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While most of the people involved in former Ward 5 Councilmember Harry Thomas Jr.‘s scheme to plunder city funds have plead guilty, former Thomas staffer Neil Rodgers decided to fight the charges. Rodgers is charged with funneling drug prevention grant money meant for young people to cover debts owed by the D.C. Young Democrats after a 2008 inaugural ball in the Wilson Building.
Since Rodgers allegedly misused money meant for youth, prosecutors are looking to prove that there weren’t many young folks at the party, according to a new motion filed by Rodgers’ lawyer Billy Martin. Prosecutors are attempting to introduce three YouTube videos of go-go performances during the party in what Martin suspects is a move to show that the party wasn’t aimed at young people.
Prosecutors’ evidence packet includes performances from Chuck Brown and go-go band Rare Essence. Most interestingly, it also includes a performance of go-go classic “Da Butt,” while then-Ward 8 councilmember Marion Barry (72 at the time) and Del. Eleanor Holmes Norton (71) dance with Thomas (47). Since the allegedly looted funds were meant in part for children under 18 years old who had been affected by drugs, the dancing, decidedly not under-18 pols don’t look great for Rodgers’ defense.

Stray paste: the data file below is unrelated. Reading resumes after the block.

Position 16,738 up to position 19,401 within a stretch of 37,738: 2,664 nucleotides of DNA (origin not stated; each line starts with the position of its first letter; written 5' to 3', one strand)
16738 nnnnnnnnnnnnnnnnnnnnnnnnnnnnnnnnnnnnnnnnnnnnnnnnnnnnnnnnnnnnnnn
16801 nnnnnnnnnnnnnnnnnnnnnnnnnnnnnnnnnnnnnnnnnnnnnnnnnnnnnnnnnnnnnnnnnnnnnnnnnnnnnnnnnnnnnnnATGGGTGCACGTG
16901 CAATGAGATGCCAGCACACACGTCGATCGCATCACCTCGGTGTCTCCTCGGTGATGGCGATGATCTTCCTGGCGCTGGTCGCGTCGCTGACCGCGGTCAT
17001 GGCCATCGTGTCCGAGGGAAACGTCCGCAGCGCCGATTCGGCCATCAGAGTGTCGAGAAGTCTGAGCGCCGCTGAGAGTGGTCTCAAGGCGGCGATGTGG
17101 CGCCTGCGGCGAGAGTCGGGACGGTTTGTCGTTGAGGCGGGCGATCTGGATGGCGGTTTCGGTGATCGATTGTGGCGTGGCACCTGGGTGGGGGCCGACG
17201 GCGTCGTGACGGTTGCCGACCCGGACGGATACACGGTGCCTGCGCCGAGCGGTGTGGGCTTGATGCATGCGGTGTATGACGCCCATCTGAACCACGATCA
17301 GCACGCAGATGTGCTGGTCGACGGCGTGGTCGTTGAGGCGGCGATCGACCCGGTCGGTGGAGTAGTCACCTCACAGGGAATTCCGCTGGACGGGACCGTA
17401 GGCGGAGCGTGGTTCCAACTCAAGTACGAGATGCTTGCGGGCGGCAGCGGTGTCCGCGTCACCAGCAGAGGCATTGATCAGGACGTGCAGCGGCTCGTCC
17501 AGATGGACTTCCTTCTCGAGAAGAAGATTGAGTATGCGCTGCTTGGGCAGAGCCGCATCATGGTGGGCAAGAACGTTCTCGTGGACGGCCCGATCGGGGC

“Presumably, the Government intends to introduce the Videos to support its contention that the Ball was not directed at ‘youth,'” Martin writes in his motion.
Martin insists that the video’s few shots of the mayor-for-life and the District’s longtime delegate, as well as brief glances down Wilson Building hallways, don’t prove that the inaugural ball was only for the olds.
Martin, who wants the videos excluded at trial, didn’t respond to a request for comment. A spokesman for U.S. Attorney Ron Machen wouldn’t talk about an open case.